What it kept coming back to (in toto), what all this was about, for me it was about empathy. how you are thrown into the back row of denial, with cigarette smoke in the air and an addict on the podium sharing their story, and it's teleportation you're no longer here holding a book and reading fiction, you are there, either sitting your face covered in linen in the back rows, or pore-range close, you take their stories and you sit their and you do, empathize. and it makes me think of Holden Caulfield asking the cabbie where do the ducks go when the pond freezes over?! 


I read this book because of Jesse and Dean from Liberal arts (2012), and the raving reviews on Goodreads, but still mainly Jesse and Dean.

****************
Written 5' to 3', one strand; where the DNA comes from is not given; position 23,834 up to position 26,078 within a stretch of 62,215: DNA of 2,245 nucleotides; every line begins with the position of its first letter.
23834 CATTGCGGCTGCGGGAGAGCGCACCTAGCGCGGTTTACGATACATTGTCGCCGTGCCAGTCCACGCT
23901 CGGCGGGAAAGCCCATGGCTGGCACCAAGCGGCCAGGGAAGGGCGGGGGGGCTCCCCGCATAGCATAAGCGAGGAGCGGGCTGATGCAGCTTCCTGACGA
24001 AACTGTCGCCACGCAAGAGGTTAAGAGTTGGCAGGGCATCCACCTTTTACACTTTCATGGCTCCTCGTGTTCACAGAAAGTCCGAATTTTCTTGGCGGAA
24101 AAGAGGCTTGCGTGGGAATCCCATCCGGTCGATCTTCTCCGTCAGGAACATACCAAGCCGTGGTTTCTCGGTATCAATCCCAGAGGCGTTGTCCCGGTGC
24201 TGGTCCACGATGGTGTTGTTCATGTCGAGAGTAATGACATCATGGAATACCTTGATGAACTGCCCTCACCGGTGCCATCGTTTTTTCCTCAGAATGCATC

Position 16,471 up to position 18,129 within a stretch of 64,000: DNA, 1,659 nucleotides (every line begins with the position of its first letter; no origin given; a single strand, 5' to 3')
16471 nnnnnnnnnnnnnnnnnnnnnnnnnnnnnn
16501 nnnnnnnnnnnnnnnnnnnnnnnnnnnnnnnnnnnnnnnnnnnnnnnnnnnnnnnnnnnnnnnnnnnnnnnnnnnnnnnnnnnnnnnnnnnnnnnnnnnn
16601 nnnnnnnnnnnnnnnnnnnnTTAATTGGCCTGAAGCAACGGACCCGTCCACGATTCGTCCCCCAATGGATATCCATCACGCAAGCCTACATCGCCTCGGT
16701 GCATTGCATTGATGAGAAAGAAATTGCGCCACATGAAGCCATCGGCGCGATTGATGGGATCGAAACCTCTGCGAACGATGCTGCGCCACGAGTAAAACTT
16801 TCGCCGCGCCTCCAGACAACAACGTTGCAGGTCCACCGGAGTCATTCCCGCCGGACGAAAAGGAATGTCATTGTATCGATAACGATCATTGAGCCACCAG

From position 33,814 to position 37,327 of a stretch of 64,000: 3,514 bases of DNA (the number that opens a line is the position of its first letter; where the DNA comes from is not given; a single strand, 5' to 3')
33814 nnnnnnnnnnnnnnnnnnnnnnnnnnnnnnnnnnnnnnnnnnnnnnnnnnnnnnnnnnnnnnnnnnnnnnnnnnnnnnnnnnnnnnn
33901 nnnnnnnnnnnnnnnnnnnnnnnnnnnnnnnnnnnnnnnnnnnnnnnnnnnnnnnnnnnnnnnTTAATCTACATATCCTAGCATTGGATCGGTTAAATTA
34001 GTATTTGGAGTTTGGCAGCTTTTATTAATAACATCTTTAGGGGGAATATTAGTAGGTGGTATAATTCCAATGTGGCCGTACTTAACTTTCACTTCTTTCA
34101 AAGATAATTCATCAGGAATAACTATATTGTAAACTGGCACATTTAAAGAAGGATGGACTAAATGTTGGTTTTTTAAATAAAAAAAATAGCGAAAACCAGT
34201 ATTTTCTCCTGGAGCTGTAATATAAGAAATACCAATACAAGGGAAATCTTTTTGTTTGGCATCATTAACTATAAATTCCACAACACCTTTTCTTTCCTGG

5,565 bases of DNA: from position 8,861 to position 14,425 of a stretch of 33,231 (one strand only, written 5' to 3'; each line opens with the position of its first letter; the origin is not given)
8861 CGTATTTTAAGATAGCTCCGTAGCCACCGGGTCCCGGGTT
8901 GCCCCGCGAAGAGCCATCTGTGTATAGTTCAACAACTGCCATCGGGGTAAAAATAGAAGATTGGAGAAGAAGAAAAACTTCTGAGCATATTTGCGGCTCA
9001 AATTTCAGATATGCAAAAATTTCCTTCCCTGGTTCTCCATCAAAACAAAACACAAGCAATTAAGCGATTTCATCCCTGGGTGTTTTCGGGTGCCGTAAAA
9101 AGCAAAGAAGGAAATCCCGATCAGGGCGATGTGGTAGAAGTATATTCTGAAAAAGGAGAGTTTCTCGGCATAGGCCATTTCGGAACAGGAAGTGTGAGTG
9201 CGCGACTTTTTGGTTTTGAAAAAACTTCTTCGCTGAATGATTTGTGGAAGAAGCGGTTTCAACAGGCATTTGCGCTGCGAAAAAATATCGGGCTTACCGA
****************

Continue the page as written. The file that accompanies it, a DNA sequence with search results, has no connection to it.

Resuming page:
Merry Christmas In an Alternative Universe

Happy new year Y'all.


Reading progress update: I've read 300 out of 1079 pages.

Infinite Jest - David Foster Wallace

I will be seriously trying to finish this before the end of the year, it was kinda the year's actual challenge.


The characters and story are starting to merge, but MAN that is one DYSFUNCTIONAL family!